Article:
But Sunday was really rewarding, and showed to me what being an instructor is all about. The father of the family was really appreciative of my time and efforts too. So thank you all for your ideas and help in this matter. I'll be sure to let you know how they all get on.
 

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Well I was going to reply last night to give you an update, but I was just too tired. 2 34m+ dives on Saturday and then 8 hours in the pool on Sunday left me completely drained. But I am happy to report a much better pool session with this family.

I met up with them at 8am and found the oldest girl with a huge smile, asking when we would do a giant stride entry. The youngest daughter was a polar opposite, with a face like thunder and tears already in her eyes. I was just about ready to tell the father that I didn't think she was ready to dive. But she told me she wanted to do it and I got into the pool with the kids only. The parents took a little walk and I got to work.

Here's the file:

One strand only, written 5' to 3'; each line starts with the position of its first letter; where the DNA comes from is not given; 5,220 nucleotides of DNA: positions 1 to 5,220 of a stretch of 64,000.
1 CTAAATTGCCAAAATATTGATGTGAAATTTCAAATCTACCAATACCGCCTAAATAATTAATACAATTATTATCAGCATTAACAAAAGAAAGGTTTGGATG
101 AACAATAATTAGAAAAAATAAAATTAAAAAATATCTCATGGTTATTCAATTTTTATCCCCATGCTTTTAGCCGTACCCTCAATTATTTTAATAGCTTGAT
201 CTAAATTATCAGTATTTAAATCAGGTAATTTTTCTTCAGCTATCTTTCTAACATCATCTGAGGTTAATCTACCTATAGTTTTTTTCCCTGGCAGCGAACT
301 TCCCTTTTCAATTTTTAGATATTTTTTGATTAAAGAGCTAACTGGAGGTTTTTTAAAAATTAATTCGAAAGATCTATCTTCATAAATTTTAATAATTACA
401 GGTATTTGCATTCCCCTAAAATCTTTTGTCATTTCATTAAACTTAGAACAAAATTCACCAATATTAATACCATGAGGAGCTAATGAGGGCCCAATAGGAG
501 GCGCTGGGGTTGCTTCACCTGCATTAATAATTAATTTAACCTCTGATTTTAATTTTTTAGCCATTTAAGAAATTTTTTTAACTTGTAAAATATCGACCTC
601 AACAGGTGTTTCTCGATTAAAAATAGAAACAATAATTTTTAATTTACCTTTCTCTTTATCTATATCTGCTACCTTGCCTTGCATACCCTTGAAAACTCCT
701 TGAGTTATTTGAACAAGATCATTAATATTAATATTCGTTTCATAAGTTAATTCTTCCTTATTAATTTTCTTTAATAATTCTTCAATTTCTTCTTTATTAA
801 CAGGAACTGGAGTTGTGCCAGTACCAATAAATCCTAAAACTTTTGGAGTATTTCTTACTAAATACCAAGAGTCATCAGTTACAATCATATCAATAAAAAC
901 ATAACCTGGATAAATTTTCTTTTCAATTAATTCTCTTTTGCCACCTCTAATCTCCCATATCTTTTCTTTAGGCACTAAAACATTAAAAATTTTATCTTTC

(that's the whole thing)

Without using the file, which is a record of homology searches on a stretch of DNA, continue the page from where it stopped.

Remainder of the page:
The first session had virtually no skills, and was simply a confidence boosting session. I had brought my hula hoops, my digital camera and the "put the toys through the right holes" puzzle that I use for my Deep Diver class. We did some skin diving first, as I wanted to get them swimming about without the SCUBA unit on. They seemed fine with that so we moved onto swimming through the hoops, both as skin divers and then with all SCUBA gear on. Again, they seemed fine doing it and I took a couple of photos. I then did a few no-mask breathing exercises using the snorkel, and they seemed surprised at how easy it was. From there, we built on things, doing alternate air source exercises, deep water entries and a few more things. The session was relaxed and I'll need one more session to finish the kids off, but the youngest daughter came out with a huge smile. That in itself was worth the extra work.

The parents were pretty good and I managed to finish their confined water sessions up. My only worry now about the youngest daughter is if she is physically strong enough to dive. She can carry the tank when walking etc, but she sometimes has trouble using the LPI with one hand and frequently has to grip it with both hands to inflate. We'll see how she gets on in the next session.

But Sunday was really rewarding, and showed to me what being an instructor is all about. The father of the family was really appreciative of my time and efforts too. So thank you all for your ideas and help in this matter. I'll be sure to let you know how they all get on.

Glad its starting to work out